The Central Bank of Nigeria’s (CBN) governor, Godwin Emefiele, has had one job since 2015 – make ₦1 the same as $1.
Apart from trying to set up a wrestling match in his own office, what he has done instead is oversee one of the worst periods for the naira.
The biggest problem Meffy, as he’s called by fans and haters, has faced is the management of Nigeria’s foreign exchange (FX) market.
$1 was ₦133 when he was appointed in June 2014, and we all thought that was rock bottom.
The good old days when you could fill your dinner table with just 5k
$1 now trades at ₦417 which, if you’re paying attention, is a 213.5% increment from 2014, and 41600% off the target of ₦1 = $1.
Let’s not even talk about the black market where $1 is trading for over ₦570.
Who is making Meffy’s job difficult?
Nigeria’s main FX earning is derived from crude oil export profits, which can be unstable depending on the global demand for oil, as well as pricing.
Other channels for our FX inflow are proceeds from non-oil exports, diaspora remittances, and foreign direct investment (FDI), all of which are even more unreliable than crude oil profits.
Nigeria’s unstable FX earnings put pressure on the reserves, which everyone in the country relies on for foreign trade.
One of the biggest dependents were importers who needed dollars to trade until Meffy decided they were sucking the life out of the reserves.
So he started restricting the sale of FX to importers of certain goods like pork, beef, cement, mosquito repellant coils, toothpicks, maize, sugar, and many others.
Also, bye bye foreign rice. It was nice to know you.
But Meffy was not done because foreign reserves still suffered from the Sapa wave.
Last year he accused Bureau de Change operators of sabotaging his goal of safeguarding the value of the naira.
According to him, they were greedy, corrupt and feeding fat on Nigeria’s commonwealth, so he stopped selling them FX too.
This left just the banks as the direct recipients of dollars from the CBN who gave strict instructions regarding who they are allowed to sell to.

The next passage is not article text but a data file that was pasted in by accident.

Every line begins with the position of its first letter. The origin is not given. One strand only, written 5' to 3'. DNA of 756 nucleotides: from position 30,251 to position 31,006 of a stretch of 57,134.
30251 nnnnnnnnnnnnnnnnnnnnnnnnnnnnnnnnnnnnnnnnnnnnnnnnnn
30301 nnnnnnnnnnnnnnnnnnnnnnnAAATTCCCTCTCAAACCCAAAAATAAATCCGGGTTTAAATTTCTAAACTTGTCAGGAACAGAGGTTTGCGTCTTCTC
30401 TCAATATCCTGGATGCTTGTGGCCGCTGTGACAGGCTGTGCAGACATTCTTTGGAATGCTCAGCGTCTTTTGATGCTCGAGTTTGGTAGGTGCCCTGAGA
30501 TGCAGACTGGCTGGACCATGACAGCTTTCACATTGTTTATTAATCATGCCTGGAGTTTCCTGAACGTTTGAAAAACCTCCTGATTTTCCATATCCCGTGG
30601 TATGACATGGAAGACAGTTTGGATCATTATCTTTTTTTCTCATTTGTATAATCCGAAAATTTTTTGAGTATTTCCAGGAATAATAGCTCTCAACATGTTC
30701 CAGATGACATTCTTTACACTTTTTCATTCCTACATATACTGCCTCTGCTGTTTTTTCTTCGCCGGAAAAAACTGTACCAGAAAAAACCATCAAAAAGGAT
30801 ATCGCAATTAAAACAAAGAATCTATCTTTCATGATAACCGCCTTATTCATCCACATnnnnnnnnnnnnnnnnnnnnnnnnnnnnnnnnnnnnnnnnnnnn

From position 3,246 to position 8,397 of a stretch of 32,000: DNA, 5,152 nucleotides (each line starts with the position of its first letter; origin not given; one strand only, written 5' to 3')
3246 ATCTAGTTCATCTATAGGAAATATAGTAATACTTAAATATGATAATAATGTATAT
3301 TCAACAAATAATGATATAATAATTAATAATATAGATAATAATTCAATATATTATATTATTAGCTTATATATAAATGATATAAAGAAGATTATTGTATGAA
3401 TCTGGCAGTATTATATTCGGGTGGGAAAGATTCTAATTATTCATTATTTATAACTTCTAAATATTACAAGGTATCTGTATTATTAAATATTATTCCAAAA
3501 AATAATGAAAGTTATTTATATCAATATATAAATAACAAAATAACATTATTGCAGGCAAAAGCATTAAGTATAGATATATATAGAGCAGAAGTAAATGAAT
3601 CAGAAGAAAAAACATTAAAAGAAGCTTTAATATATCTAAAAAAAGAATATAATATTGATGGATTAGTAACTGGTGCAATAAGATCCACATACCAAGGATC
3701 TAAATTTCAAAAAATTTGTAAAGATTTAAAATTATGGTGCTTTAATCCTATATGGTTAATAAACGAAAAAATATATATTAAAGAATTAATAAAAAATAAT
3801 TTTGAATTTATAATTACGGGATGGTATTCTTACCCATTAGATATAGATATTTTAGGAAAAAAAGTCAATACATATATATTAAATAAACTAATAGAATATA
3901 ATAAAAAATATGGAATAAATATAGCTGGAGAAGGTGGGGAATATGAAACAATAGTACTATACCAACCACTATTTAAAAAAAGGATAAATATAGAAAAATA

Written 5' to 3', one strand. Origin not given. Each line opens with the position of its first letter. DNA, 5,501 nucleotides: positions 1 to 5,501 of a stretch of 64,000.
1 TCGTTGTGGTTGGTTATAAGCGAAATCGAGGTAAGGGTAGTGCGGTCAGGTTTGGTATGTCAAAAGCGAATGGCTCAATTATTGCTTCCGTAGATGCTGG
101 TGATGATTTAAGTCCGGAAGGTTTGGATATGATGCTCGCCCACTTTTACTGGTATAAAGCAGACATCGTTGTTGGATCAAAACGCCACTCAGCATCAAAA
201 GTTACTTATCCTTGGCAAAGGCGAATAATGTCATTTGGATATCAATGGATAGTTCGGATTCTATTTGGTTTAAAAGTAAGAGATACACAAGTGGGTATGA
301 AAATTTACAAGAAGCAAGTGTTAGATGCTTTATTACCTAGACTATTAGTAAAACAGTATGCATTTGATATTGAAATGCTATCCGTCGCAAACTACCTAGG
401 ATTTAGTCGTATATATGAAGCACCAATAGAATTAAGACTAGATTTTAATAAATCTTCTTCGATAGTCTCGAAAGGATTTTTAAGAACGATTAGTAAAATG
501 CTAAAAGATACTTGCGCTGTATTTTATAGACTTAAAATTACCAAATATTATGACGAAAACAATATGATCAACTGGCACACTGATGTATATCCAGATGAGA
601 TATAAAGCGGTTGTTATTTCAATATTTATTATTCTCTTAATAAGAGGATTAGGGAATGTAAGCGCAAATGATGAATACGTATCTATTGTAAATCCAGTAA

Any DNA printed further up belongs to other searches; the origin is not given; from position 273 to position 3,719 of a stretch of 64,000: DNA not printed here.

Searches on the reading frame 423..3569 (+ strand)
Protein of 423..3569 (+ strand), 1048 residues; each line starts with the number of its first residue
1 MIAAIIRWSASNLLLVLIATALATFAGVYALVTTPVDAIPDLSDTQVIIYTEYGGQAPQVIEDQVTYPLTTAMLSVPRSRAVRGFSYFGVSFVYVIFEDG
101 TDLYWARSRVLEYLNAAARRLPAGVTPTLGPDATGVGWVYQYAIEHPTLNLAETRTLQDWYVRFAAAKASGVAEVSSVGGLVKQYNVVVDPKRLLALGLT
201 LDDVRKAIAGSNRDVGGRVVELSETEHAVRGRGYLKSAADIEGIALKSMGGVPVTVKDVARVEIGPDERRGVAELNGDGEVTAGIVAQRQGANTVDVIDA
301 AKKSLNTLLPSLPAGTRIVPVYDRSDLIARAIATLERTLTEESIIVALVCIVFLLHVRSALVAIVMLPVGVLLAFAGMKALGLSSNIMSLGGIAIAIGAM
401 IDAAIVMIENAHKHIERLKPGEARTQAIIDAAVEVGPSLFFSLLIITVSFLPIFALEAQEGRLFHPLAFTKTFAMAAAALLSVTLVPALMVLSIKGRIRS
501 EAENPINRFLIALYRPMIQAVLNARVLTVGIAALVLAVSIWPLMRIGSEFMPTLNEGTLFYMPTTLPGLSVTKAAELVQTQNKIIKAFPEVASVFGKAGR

Banks are on the menu now too
No one is safe from Meffy’s trigger fingers, and now banks may have to watch themselves or may sooner or later have their own taps closed too.
The CBN governor said at a media briefing last week that he wants the banks to start generating their export proceeds and stop bringing their begging bowls to his door.
“It is coming to an end before or at the latest the end of this year. We will tell them don’t come to the Central Bank for foreign exchange again,” he said.
Meffy now expects banks to build their own FX earnings from their export customers to fund the demand of their import customers.
To help boost FX inflow, the CBN has launched the RT200 FX Programme. The key goal of this is to rely less on oil profits and earn more FX from non-oil exports.
Meffy expects the programme will help Nigeria earn $200 billion in FX exclusively from non-oil exports over the next three to five years.
This will be achieved by funding businesses that add value to non-oil commodities, making them more lucrative for export.
This would make it possible for Nigeria, as a major exporter of cocoa, to earn more than the $800 million it currently gets annually from the chocolate market worth over $130 billion.
According to Meffy, Nigeria had no problem meeting its FX obligations with non-oil export sources until crude oil was discovered decades ago and everybody went mad.
Import obligations were funded from exports like cocoa, palm oil, rubber, and a lot of goods that had nothing to do with oil.
Meffy wants banks to return to that past where they didn’t need dollar handouts from the CBN.
All of this hard work, we figure, is to make Meffy’s job easier as he prepares to be begged to run for president.